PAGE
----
This would, for sure, cause some problem of imperfection in regard of the length. But it would be a lesser problem than regarding 1,000,000,000(√2) particles composing the side.

#### Ricky wrote:

Um, why is it that you are raising 10 to the infinity?

Again you don't understand what you mean. Well, first I would like to explain that writing 0.000... is not just a game. Nor does it simply mean zero. It infact represents 0(1)+0(1/10)+0(1/100)+...+0(1/10^∞). The simble of infinity may scare you, but it is true when you say infinite digits, and if you like, we can replace it by the super quantity q, as what I used in a previous post. Then how can I add them together? By unifying the denominator. So the addition simply turns to 0/10^∞, here I could add 538/100 in, making the notation of the one you don't like.

Or simply put, the infiniteth digit means a time of 1/10^infinity. Astounded? You creat it.

Initially people had integers. Then they had rationals, litterally one integer devided by another. Later decimals was used. Decimals are indeed helpful to guage a complex rational, but imediately people found lots of times a rational cannot be turned into finite decimals. Then some smart guy had the idea of recurring to trace the pattern for roungding conveniency. But the further idea of infinite decimals is misleading. Infinite, litterally means endless and irreachable came into use.

It is very funny to accept an no-end as an end. How many digits does an infinite decimal contain? Larger than any integer.
What is larger than any integer? Cannot figure, but is no integer , no limitation.
But how does an infinite decimal stand static rather than forever growing (1 decimal, 2 decimals, 3 decimals and so on)?
By simply an amount of digits larger than any amount.

X'(y-Xβ)=0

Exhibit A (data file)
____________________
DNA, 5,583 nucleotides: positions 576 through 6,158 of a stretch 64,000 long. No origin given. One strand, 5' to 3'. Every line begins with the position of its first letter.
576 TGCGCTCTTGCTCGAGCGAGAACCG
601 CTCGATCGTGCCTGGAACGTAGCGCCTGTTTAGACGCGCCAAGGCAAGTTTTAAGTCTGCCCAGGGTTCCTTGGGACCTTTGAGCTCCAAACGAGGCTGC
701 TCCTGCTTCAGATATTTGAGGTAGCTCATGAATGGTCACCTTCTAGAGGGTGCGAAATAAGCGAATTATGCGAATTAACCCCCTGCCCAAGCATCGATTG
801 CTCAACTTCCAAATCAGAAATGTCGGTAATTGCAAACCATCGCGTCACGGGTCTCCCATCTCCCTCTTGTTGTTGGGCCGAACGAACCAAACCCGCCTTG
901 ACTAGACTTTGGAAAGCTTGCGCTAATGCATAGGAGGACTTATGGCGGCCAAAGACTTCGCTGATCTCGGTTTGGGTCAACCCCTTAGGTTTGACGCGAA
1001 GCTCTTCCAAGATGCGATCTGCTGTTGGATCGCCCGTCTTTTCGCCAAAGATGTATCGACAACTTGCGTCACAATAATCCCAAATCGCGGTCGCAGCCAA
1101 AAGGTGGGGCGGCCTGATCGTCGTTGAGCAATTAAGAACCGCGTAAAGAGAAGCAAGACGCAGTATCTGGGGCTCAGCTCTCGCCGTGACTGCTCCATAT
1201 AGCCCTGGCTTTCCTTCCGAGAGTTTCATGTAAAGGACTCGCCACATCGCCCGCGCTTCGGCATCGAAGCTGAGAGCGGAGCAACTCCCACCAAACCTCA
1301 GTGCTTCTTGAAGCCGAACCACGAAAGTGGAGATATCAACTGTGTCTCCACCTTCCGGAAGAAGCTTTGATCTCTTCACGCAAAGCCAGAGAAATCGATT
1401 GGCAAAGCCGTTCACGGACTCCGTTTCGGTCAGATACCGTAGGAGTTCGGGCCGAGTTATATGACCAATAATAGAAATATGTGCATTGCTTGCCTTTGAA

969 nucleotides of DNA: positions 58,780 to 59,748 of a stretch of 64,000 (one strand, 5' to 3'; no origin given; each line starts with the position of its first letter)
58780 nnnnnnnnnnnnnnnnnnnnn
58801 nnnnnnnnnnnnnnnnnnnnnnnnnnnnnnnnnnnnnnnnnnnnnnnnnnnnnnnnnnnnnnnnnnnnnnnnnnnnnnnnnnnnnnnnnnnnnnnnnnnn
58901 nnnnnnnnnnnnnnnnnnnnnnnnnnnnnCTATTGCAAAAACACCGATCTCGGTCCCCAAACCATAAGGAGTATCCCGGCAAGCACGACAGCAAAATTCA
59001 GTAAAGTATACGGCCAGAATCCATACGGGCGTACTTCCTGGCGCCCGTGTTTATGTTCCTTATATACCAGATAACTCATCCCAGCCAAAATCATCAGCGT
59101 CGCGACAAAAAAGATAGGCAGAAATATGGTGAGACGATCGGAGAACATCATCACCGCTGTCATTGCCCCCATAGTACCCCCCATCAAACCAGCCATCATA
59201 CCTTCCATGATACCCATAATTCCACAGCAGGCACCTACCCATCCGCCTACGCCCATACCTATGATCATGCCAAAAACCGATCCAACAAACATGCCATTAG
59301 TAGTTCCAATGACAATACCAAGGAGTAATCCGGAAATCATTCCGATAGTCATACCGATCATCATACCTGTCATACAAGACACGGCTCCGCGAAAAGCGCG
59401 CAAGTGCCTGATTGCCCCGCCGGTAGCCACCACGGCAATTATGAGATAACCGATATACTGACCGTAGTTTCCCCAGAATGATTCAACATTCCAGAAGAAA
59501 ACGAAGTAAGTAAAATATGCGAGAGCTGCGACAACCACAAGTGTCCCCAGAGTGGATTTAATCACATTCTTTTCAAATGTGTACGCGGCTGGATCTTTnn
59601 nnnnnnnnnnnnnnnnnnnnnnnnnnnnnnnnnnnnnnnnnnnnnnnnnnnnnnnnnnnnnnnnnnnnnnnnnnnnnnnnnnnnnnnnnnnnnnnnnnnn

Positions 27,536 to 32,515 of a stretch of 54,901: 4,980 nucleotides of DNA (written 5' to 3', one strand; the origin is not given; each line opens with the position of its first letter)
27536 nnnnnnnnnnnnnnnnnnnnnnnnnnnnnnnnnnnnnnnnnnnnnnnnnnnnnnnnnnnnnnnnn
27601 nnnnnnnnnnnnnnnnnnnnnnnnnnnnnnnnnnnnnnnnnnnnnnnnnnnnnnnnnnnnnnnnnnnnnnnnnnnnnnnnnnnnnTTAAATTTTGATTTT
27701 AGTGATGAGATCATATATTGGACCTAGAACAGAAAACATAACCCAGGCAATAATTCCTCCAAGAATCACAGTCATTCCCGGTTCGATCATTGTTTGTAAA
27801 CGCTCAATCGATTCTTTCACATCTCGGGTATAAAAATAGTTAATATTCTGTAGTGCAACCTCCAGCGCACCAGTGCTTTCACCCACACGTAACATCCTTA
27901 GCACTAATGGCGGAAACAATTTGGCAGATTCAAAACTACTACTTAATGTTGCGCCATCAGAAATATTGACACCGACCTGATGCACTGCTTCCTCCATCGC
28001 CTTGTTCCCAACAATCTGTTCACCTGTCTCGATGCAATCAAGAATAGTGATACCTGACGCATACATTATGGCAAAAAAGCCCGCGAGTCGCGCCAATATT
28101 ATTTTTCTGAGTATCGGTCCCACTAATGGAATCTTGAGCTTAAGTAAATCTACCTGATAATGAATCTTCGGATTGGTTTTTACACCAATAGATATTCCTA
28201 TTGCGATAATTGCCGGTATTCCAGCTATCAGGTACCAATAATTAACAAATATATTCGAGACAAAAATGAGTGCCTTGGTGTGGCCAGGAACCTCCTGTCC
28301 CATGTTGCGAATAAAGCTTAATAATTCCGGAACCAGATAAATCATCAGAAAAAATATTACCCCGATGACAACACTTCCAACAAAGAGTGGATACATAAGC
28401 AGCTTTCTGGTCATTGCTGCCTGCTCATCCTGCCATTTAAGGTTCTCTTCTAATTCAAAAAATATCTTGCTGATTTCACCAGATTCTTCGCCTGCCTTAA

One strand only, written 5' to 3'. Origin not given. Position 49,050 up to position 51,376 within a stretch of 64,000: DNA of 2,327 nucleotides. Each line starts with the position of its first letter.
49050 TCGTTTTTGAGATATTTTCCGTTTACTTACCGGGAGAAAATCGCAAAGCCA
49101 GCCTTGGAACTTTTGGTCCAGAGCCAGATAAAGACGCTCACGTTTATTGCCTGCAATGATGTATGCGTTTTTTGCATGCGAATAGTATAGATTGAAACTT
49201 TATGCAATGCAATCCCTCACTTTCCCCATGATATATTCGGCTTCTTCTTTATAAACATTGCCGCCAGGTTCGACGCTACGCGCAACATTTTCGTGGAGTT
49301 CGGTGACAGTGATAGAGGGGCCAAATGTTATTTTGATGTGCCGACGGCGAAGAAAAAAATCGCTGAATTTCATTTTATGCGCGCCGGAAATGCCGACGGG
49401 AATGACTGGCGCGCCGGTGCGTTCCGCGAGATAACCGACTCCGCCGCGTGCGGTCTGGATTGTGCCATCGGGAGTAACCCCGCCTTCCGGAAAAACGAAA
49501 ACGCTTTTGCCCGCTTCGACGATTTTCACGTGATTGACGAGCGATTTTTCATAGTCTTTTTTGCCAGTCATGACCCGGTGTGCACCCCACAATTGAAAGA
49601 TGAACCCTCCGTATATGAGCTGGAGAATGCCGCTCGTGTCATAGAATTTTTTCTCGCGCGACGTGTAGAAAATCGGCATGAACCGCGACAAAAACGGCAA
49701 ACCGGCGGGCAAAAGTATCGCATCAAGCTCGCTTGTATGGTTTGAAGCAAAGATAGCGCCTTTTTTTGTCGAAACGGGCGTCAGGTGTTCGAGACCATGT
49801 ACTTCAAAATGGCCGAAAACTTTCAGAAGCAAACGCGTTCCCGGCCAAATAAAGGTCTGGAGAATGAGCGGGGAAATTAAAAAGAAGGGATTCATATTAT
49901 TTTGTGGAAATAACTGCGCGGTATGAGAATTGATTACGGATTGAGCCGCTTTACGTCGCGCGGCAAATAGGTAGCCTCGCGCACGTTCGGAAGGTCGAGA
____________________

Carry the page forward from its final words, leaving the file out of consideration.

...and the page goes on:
## #211 2006-12-21 03:59:59

Devantè
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### Re: 0.9999....(recurring) = 1?

Anthony, 0.333..., as you said (I think), multiplied by 3, is 0.999... . Now, 1/3 multiplied by 3 is 3/3, right? If 1/3 = 0.333..., tell me what you answer is when you multiply that my 3. And stop straying from the answer.

Last edited by Devanté (2006-12-21 04:00:24)

## #212 2006-12-21 10:53:45

Ricky
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### Re: 0.9999....(recurring) = 1?

Simple, because the length  is basically an integar, the length of any line made of particles is rational, or put another way, discrete.

You already agreed that the length of a particle is not a constant value (uranium is "longer" than hydrogen).  Also, the particles are constantly moving and vibrating.  Again, you attempt to ignore these very basic facts.

It is very funny to accept an no-end as an end.

Please show me where I have stated that something with infinite digits has an end.

George, I want to move past 0.999... = 1 and onto more basic stuff.  Do you believe that irrationals should not exist in mathematics?  That rationals are all we need?

If so, we have nothing further to discuss.  You simply disagree on philosophic principle, not mathematics.  Our definitions would thus be entirely different, and so we would constantly be talking past one another.  I see no use for that.

If not, please explain to me how it is that you believe the real numbers, an ordered field with completeness, should be constructed.

"In the real world, this would be a problem.  But in mathematics, we can just define a place where this problem doesn't exist.  So we'll go ahead and do that now..."

## #213 2006-12-22 13:45:12

George,Y
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### Re: 0.9999....(recurring) = 1?

"You already agreed that the length of a particle is not a constant value (uranium is "longer" than hydrogen).  Also, the particles are constantly moving and vibrating.  Again, you attempt to ignore these very basic facts."